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Our Imbecilic Constitution
New York Times ^ | 5/28/12 | Sanford Levinson

Posted on 05/30/2012 1:03:10 AM PDT by CharlesThe Hammer

Advocating the adoption of the new Constitution drafted in Philadelphia, the authors of “The Federalist Papers” mocked the “imbecility” of the weak central government created by the Articles of Confederation.

Nearly 225 years later, critics across the spectrum call the American political system dysfunctional, even pathological. What they don’t mention, though, is the role of the Constitution itself in generating the pathology.

(Excerpt) Read more at campaignstops.blogs.nytimes.com ...


TOPICS: Constitution/Conservatism; Editorial; Government; News/Current Events; Philosophy
KEYWORDS: liberals; progressives; statists
News Flash! The NY Times promotes the idea that the U.S. constitution is an impediment to continued implementation of their progressive political agenda. Its separation of powers, difficult amendment process, and judicial review are so inconvenient! According to the author, Levinson, the Constitution hasn't allowed much good to occur since progressive masterminds Wilson and Teddy Roosevelt brought us the income tax and direct election of the Senate. This pesky old constitution is blocking the many genius ideas of Liberals and slowing the march to utopia. DANG!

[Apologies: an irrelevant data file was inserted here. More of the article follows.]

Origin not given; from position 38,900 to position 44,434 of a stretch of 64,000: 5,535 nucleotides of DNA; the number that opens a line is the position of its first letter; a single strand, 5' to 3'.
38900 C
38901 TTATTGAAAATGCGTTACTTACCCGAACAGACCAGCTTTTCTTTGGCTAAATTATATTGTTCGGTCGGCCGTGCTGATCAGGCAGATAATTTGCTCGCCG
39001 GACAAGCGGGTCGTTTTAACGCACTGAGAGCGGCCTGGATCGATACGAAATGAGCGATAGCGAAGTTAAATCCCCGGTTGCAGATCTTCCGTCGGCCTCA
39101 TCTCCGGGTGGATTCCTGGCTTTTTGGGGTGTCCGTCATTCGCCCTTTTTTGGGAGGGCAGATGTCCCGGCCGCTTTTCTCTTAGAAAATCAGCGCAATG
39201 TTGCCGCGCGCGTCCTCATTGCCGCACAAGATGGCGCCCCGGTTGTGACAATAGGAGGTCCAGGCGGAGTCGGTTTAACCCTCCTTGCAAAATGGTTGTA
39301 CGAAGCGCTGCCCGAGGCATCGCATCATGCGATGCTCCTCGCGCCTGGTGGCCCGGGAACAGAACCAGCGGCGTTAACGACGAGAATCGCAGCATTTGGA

1 posted on 05/30/2012 1:03:16 AM PDT by CharlesThe Hammer
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To: CharlesThe Hammer

The author is right, though not for the reasons he states.

In most countries, when a party or coalition wins an election by significant margin, it controls all branches of government, with possible exception of the judiciary, and can efficiently implement its program. For a party to do so in our system requires the party to win at least two elections in a row, and possibly win elections for 20 years or more. As the article says, you have to get control over four branches of government: two houses of Congress, President and Supreme court.

IOW, if the American people in the next election were to elect a supermajority of conservatives, we still could have little significant change in policy away from our present disastrous course for at least two years, and possibly 20 or so.

This is because the Constitution was designed for a government of strictly limited powers and functions. It is entirely adequate for this purpose.